to change. In any case - for any new dependency or API to be used in tomcat
I'm sure we can have a technical debate and decide what to do - since most
OSGi APIs depend on OSGi and we want OSGi to be optional ( i.e. to have
tomcat working with and without OSGI ) - it'll be an easy one :-)

IMO it is clear stability of the existing code (and community) is the major
concern, so 'walking on eggs' seems appropriate.

Costin

On Thu, May 1, 2008 at 1:24 AM, Peter Kriens <peter.kriens@aqute.biz> wrote:

> Regarding 'dynamic register/unregister' - the servlet API defines one way
> > to
> > do this, i.e. war and the deployment. There is no standard API to
> > install/uninstall/start/stop a .war
> > - but HttpService is not that either. Runtime config changes (
> > adding/removing servlets
> > without web.xml changes and re-deployment ) is not specified, but it's a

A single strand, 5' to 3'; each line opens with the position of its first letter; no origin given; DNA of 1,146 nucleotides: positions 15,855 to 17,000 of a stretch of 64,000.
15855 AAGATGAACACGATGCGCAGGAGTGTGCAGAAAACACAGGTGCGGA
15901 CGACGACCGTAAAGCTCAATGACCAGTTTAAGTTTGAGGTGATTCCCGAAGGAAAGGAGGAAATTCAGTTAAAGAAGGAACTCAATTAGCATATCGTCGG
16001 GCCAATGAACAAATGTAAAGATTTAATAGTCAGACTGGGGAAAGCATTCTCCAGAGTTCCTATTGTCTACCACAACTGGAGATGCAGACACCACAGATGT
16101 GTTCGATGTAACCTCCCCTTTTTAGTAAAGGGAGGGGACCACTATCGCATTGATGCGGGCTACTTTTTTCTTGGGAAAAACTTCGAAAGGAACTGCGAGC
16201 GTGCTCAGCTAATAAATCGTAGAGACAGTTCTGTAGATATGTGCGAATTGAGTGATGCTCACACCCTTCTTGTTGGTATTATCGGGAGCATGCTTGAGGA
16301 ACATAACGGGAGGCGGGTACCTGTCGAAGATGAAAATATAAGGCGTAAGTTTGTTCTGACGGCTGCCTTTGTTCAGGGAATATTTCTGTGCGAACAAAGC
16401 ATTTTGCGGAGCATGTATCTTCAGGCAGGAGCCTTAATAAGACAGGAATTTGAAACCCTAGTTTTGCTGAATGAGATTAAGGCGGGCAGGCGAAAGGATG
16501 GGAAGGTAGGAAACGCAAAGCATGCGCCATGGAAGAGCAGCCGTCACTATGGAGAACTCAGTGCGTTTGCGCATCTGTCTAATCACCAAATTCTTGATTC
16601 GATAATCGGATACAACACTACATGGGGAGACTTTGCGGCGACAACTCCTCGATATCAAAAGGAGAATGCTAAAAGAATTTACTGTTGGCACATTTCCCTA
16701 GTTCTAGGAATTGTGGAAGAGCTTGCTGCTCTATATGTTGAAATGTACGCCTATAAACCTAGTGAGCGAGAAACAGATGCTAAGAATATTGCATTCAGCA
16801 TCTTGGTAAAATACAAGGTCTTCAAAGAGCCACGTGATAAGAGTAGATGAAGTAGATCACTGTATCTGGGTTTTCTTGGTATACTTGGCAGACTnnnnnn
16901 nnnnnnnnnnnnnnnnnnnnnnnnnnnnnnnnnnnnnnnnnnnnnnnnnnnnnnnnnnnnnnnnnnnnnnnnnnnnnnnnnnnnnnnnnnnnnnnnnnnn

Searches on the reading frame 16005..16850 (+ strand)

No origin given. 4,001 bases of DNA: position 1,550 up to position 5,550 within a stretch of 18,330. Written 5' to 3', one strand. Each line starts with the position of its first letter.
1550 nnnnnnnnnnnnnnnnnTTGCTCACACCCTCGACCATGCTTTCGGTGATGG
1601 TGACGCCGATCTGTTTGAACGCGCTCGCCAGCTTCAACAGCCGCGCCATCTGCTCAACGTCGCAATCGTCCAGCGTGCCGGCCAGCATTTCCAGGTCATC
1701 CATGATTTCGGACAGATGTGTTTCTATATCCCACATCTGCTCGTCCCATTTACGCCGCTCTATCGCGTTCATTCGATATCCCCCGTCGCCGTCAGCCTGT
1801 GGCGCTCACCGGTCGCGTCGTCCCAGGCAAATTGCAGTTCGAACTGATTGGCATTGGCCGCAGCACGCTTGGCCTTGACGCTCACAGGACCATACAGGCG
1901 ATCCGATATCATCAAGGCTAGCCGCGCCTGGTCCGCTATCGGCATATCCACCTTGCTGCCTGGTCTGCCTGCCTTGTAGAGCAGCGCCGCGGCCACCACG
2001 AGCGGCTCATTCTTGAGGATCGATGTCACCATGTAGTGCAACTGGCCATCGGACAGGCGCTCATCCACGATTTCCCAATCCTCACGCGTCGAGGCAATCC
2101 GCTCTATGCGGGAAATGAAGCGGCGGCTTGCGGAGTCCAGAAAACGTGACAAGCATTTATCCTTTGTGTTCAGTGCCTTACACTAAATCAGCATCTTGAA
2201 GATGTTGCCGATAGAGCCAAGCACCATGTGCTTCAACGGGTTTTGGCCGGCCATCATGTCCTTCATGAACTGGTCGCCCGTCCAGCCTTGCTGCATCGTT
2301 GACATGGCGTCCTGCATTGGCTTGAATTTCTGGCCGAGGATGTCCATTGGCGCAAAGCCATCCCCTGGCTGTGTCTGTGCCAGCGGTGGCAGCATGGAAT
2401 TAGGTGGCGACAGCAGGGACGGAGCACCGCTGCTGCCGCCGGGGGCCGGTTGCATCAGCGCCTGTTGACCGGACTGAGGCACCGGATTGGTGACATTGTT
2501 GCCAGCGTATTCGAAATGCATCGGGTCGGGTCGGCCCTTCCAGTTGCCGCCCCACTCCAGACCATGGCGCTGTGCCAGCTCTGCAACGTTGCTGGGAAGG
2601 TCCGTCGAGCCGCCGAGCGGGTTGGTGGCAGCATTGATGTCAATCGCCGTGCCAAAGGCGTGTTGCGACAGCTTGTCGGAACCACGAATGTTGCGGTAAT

> > whole different discussion
> > for the JSR people to solve, I'm pretty sure it'll be different from
> > HttpService.
> >
> Ok, but who is re-inventing here? :-)
>
>  Actually - JMX provides a lot of this dynamism.  Tomcat is using a lot of
> > JMX ( and hopefully will use more ), and provide very similar model with
> > OSGI services.
> >
> I think you underestimate what OSGi does and how closely the module layer,
> lifecycle layer,
> and service layer interact to make things work for the programmer. OSGi is
> really more than
> classloaders on steroids.
>
> However, referring to an earlier  discussion, I think the trick is not to
> become dependent on
> any one technology. I.e. the core Servlet and JSP engines should be POJO,
> and receive their
> connections from the outside. Be that JMX, OSGi, or whatever. This would
> make it trivial
> to provide the core functionality as a bean as well as an OSGi service. As
> long as the engines
> can handle the dynamism.
>
> The OSGi framework is about one idea: decoupling. All OSGi services are
> optional and none of the
> services is based on other services. The majority of bundles does not have